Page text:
After a quiet and lovely mass last night a parishioner sat and asked if I had a moment. This person is one who takes her faith very seriously and strives to live the truth of the Gospel of Jesus. She quietly asked, “What does God want us to do with this possible War in Syria. I am conflicted.” Her conflict arouse, as it does for many of us, in the potential for lost lives, a history of ‘cooked’ intelligence information, and a war weary public in the United States. She knew me well and asked for the short version of the Christian response to this dilemma. Those that know me know that I tend to go on a bit.
First, I recommended that she look up “Just War Theory” which was interesting trotted out during the second Iraq War (here is a link www.catholic.com/documents/just-war-doctrine ). Next we considered what the overreaching Biblical context is. One of the most dominant themes in both New and Old Testaments is defense of the poor and oppressed over and against the powerful and ‘haughty.’ The Prophets decried the economic and real violence of Israel against her people (see Hosea and Amos ) we may also turn to the New Testament to glean some of the divisive nature of Jesus message: Matthew 10:34-42; his response to abusive religious practice is found in the four Gospels most notably the beating of the money changers. However, all of this is suggestive and certainly must remain in its own historical context.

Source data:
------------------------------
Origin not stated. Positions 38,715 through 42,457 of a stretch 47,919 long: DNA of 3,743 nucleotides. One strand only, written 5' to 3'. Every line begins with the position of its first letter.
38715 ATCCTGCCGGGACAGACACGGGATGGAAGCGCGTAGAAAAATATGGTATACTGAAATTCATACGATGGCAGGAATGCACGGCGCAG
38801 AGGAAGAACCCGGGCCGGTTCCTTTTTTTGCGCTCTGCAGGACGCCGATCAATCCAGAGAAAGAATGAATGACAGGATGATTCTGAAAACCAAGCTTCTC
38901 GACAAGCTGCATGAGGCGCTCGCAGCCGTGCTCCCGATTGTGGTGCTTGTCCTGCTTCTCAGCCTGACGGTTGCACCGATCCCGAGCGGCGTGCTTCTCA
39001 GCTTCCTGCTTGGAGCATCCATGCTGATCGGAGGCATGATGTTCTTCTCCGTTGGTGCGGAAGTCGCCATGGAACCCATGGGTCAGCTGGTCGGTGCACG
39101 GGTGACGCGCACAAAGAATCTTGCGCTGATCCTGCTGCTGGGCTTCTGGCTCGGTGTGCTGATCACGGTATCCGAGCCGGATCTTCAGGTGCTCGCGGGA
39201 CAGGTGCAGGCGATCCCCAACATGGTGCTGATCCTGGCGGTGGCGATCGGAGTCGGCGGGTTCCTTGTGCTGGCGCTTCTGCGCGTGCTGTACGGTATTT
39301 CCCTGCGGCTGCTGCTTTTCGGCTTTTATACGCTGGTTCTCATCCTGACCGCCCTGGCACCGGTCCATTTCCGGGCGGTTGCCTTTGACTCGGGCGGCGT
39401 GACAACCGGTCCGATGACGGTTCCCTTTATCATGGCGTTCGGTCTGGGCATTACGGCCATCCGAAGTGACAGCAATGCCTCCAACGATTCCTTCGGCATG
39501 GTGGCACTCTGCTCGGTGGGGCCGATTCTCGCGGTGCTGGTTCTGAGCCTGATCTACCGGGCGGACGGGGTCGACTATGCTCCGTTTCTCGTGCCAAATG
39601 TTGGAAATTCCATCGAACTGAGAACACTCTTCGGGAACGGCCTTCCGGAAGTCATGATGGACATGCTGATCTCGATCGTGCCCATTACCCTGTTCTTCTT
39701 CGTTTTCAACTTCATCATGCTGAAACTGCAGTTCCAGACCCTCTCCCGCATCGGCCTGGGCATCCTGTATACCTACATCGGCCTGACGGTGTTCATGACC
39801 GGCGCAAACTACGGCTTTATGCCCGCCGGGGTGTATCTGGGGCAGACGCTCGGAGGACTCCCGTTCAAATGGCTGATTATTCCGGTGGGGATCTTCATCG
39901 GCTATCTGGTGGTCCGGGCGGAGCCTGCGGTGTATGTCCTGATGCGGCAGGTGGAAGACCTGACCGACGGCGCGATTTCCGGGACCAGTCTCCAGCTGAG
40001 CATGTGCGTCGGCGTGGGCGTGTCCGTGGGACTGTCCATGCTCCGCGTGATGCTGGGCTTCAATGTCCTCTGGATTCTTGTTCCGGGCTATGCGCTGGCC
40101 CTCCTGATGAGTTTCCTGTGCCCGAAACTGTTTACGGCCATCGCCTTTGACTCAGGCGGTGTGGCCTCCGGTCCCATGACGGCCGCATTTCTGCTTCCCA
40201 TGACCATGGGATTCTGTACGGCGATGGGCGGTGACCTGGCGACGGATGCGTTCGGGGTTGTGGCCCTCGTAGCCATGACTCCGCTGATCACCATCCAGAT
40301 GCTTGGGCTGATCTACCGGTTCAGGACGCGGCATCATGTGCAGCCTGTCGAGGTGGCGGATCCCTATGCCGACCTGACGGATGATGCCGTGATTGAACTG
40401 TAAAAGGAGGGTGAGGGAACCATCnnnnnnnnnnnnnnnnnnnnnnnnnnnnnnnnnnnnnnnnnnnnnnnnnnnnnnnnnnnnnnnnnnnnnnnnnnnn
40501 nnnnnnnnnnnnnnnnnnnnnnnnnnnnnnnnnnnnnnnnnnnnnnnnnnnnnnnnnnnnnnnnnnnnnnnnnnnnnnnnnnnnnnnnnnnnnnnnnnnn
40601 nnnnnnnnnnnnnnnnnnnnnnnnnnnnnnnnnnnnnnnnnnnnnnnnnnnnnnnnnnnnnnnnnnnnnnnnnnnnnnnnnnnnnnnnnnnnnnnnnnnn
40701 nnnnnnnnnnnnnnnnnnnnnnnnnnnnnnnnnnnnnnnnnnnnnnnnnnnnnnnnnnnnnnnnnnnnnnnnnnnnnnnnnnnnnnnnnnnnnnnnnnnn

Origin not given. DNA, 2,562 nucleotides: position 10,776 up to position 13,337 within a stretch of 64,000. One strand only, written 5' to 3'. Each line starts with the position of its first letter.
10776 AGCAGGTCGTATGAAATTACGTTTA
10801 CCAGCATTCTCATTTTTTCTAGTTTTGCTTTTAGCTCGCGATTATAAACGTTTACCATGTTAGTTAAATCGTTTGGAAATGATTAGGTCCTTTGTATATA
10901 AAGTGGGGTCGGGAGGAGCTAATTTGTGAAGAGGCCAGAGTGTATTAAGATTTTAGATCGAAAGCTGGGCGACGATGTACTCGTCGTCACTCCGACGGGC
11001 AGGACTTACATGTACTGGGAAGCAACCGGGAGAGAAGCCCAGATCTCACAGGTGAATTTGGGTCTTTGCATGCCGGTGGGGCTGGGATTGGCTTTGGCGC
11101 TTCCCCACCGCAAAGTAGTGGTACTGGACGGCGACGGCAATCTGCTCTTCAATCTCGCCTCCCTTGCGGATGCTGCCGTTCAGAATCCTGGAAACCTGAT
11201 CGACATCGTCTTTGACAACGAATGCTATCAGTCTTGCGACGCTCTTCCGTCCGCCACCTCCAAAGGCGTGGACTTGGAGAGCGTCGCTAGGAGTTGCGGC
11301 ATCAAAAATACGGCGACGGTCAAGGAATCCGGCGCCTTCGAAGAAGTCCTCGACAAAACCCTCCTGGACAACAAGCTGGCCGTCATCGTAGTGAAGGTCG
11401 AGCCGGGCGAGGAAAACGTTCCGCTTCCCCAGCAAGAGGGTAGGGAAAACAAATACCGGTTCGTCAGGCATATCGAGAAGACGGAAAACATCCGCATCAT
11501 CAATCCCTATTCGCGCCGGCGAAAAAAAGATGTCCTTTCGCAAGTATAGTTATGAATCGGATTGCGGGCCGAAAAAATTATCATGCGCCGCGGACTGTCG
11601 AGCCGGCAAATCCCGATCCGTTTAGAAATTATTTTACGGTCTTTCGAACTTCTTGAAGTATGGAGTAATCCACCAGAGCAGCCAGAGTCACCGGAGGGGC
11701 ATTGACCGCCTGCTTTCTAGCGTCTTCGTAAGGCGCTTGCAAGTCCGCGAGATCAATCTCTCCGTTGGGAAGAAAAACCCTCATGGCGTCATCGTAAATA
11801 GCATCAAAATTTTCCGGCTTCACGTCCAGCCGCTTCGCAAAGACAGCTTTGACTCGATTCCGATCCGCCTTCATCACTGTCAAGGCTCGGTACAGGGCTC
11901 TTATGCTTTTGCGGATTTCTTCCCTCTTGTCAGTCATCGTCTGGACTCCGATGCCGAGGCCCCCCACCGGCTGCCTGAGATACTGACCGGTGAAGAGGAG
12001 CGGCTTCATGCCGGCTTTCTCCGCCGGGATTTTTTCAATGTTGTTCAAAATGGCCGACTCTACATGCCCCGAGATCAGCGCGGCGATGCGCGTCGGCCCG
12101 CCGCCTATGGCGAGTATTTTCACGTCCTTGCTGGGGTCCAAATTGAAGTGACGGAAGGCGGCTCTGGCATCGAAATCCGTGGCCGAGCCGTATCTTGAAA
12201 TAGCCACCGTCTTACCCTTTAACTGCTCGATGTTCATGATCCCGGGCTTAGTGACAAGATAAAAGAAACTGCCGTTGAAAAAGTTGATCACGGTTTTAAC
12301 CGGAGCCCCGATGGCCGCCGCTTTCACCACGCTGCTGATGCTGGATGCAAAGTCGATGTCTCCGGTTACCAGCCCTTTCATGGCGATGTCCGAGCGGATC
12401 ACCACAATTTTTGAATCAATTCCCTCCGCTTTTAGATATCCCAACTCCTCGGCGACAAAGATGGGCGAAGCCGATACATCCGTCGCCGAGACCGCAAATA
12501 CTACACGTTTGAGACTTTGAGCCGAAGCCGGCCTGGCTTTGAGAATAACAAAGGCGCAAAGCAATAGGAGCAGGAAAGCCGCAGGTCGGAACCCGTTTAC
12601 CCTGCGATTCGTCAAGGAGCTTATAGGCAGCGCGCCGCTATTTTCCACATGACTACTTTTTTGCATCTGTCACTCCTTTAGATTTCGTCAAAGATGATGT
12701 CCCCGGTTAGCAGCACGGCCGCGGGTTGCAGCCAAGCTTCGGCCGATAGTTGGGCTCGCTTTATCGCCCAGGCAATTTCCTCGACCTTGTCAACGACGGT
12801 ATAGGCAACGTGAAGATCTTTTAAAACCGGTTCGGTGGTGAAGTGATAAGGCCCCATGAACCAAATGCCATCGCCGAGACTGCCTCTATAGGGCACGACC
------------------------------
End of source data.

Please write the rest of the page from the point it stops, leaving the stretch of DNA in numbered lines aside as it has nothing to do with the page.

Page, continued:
The Law of Torah does not strictly forbid war. It does demand justice. The Ten Commandments properly translated does not say, “Thou shall not kill” but rather, “Thou Shall not commit murder.”The God of Judah and Israel in the great books of the story of the children of Abraham experience God as active force both in peace, war, vengeance, and from time to time even used non-believing kingdoms to restore justice (Ezra Chapter 1 see Cyrus King of Persia).
So, the conclusion is this: In some cases it appears that Christians may engage in acts of war; there are moral imperatives that are at work. The question of intervention into Syria is still a question to be wrestled with. Is the information accurate, we’ve been burned before? Are there any existing alternative to military intervention that might be effective? Are all options exhausted? Questions will remain that I do not have answers for. So, investigate, pray, remain hopeful and remember “Yea I shall be with you, even until the end of the age.”